Aging and Disabled Family Pets

If you have ever cared for a disabled, injured or sick dog, you know the heartbreak of seeing them struggle in pain while they continue to try to please you. In the case of an aging dog, their condition seems to go in cycles. They struggle and then they snap back for a while. Our family had a beautiful and gentle collie mix named Sadie. As she got older, she began to have noticeable difficulty due to joint problems. At first it was difficult getting up and down from a lying position. Then getting up stairs was a challenge. Ultimately the long walks got shifter.

Initially we accepted it and claimed it was part of the aging process and simply tried to accommodate her with a softer bed, fewer stairs and shorewalks. When we went to our vet for advice and he recommended that we supplement her diet with a high-quality antioxidant supplement. This worked great and she was back to her old self. Finally about three years later we began to see the same problems reappear. This time our vet added a prescription medication that we used in conjuction with the antioxidant.

Once again she got better but her condition got the best of her. She still got around but with great difficulty. We wanted to help her so we got creative and fashioned assistive devices out of household items and building materials. These included a make shift sling to help get her into the car and a ramp to help her get in and out the back door. She suffered into her old age with grace and dignity and always seemed grateful for our attempts to make her life happy, fun and less painful. For many other dogs with even more severe disabilities there are commercially made products to help you with the challenge of assisting them with issues of comfort and mobility as long as possible.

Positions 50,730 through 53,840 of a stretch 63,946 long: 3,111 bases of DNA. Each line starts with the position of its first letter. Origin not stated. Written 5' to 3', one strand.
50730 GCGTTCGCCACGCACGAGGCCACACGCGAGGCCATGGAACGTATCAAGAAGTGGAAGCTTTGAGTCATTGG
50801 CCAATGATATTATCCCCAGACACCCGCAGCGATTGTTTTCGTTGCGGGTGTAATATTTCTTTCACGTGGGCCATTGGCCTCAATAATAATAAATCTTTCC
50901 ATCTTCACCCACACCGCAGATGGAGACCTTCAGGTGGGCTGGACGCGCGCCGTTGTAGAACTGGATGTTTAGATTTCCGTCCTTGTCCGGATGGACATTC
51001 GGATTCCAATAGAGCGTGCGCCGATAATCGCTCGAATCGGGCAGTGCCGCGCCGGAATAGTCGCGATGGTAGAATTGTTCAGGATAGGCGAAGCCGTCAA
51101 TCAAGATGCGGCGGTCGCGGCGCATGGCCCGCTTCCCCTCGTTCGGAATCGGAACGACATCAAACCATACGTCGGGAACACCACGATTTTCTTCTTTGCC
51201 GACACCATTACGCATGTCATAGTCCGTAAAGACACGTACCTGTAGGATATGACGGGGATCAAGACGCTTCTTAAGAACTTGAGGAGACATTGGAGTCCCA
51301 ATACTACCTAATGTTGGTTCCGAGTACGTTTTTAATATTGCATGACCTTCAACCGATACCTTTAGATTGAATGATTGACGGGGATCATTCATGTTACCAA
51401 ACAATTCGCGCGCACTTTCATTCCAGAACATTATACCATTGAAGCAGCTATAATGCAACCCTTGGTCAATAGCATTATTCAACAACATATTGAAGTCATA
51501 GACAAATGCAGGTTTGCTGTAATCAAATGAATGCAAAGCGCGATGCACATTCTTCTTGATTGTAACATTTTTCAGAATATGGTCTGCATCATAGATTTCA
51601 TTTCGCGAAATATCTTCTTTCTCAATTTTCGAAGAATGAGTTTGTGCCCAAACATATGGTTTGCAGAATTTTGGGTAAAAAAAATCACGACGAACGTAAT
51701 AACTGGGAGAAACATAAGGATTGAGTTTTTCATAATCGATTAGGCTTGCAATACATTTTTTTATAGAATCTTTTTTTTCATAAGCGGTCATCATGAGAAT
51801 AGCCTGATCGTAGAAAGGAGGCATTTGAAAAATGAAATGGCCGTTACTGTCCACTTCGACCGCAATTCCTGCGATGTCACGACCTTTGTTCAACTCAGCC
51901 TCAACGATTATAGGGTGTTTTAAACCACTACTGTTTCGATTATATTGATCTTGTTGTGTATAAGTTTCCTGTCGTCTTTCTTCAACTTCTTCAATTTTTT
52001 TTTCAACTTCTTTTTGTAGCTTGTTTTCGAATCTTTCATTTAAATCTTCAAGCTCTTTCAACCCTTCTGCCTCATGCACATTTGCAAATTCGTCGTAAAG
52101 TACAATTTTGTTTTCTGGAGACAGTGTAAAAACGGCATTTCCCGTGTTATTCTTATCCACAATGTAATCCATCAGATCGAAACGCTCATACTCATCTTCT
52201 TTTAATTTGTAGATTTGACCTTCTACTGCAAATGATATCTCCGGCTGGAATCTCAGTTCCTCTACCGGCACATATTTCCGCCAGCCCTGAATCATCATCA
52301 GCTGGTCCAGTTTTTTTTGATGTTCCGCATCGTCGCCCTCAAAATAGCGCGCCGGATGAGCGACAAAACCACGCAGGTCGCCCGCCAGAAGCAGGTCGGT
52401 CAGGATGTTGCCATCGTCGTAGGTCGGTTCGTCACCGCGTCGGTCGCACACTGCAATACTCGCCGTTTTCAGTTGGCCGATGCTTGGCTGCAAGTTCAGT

Ways to help your pet may include a sling to help them get up. Be sure to never try to lift (suspend) a dog using a sling around their middle. They need to be cradled when you lift them. However you can use the sling to help them use their own strength to make things easier. You can also fashion a smaller sling or harness to be used to assist them in walking. This sling is placed around them in front of the rear legs. If you are not feeling creative there are many websites that offer quality products that can do the job such as http://www.handicappedpets.com .

For some owners and their dogs, there are even greater challenges. Some family pets have suffered an injury or illness that has left them unable to walk. For these situations there are doggie wheelchairs. Most of the time when dogs use these devices, they drag their paws and need to wear protection on their feet. Again, these can be homemade or they can be purchased. There are many choices and you will need to closely evaluate your dog's specific need and "wear pattern" that is created when they drag their paws. Dogs actually adjust remarkably well to these assistive measures once they discover their new found mobility.

Whatever your dog's needs are, they appreciate your gentle concern and encouragement. If your pet is beginning to have signs of limited mobility, please seek the help of your veterinarian. There are wonderful, healthy, holistic products on the market that can help. Many products can be found on [http://www.healthydoghouse.com] that can even help in preventing discomfort and disease progress. Do not simply assume that their symptoms are a part of the aging process. They probably have many pain-free years ahead of them with the right intervention and nutritional supplements.

Enjoy your time together!



Source by Laurie Ritchey

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